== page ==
NEW YORK -

Normally an 85-win team that does not make the playoffs would draft in the middle of the first round the following year.

The New York Yankees are not the normal 85-win team. When they have seasons like 2013 and don't make the playoffs, they spend significantly in an attempt to rectify the problem.

That is what they did following the 2008 season when they spent over $400 million on left-hander CC Sabathia, right-hander A.J. Burnett and first baseman Mark Teixeira.

That is what they did again last winter, when they spent nearly $300 million on center fielder Jacoby Ellsbury, designated hitter Carlos Beltran and catcher Brian McCann, moves that cost the Yankees three draft picks.

The 2008 spending spree had a good short-term effect since all three helped the Yankees win their 27th championship in 2009, but at least one player they missed out on might have been able to help this season.

The pick the Yankees forfeited to the Angels for signing Texieira turned into outfielder Mike Trout. The pick forfeited to the Blue Jays for Burnett became pitcher James Paxton, who did not sign and was drafted by the Seattle Mariners in the fourth round in 2010. The pick forfeited to the Brewers for losing Sabathia turned into outfielder Kentrail Davis, who currently is in Double-A.

Of course, had the Yankees not signed Teixeira and instead drafted Trout, there might not have been a need for the seven-year, $161 million deal they gave Ellsbury.

The Yankees' first pick of this year's draft came at No. 55, in the middle of the second round, and they used it to select left-handed reliever Jacob Lindgren out of Mississippi State. Lindgren is a converted starter who was 6-1 with a 0.81 ERA in 26 appearances.

"Jacob has two major league pitches that are above average and possess swing-and-miss quality," said Damon Oppenheimer, the Yankees' director of amateur scouting. "He has been extended for multiple innings and holds his stuff consistently."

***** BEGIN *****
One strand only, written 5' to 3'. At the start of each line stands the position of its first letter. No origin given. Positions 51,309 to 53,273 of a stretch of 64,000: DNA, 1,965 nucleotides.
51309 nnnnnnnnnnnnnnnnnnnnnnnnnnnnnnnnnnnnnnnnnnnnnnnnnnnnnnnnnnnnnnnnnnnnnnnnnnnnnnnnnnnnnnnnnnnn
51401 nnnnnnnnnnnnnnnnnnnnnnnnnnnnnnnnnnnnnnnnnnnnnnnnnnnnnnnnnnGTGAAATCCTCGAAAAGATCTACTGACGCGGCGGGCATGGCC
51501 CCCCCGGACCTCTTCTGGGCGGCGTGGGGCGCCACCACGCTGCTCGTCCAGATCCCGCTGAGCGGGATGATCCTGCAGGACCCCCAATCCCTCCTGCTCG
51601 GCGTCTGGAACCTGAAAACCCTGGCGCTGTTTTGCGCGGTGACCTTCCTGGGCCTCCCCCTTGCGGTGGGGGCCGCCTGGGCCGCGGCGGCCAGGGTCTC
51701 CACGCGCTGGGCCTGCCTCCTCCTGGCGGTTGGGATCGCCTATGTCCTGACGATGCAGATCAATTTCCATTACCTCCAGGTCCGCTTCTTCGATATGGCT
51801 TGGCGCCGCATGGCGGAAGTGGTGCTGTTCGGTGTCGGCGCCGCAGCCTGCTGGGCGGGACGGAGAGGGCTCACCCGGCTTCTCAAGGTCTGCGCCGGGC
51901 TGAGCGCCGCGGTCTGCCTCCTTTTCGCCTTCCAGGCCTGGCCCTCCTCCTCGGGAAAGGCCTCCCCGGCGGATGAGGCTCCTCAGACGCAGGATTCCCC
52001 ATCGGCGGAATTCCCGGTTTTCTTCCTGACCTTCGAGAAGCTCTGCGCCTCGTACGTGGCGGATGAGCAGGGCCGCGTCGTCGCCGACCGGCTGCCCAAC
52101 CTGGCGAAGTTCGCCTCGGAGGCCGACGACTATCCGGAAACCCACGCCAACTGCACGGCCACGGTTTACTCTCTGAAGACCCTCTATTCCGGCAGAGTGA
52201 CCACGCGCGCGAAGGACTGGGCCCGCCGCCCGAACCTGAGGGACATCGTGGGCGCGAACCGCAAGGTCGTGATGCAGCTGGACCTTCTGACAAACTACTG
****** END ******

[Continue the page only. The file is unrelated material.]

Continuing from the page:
Lindgren struck out 100 in 55 1/3 innings while issuing 25 walks and holding opponents to a .124 batting average. He also was named as one of five finalists for the National Collegiate Baseball Writers Association Stopper of the Year Award as well as a semifinalist for the Gregg Olson Award, presented to college baseball's breakout player of the year.

Lindgren led the nation with 16.3 strikeouts per nine inning, and he led the Southeastern Conference with a 0.55 ERA in league play and in opponents' batting average (.114) in league games. He was regarded as the 45th-best prospect by national scouting service Perfect Game and the 50th-best prospect by Baseball America.

"Jacob has been very successful in a tough conference and has produced exceptional strikeout numbers," Oppenheimer said. "We are very happy to have selected him."

Selecting Lindgren continues a theme of adding arms, especially relievers, through the draft. New York's top three relievers are David Robertson, a 17th-round pick in 2006; Adam Warren, a fourth-round pick in 2009; and Dellin Betances, an eighth-round selection in 2006.

The selection of Lindgren marks the second straight time the Yankees picked a college player with their first pick. Last year, they selected Notre Dame third baseman Eric Jagielo. He is hitting .256 with 10 home runs and 31 RBIs for Class A Tampa this year.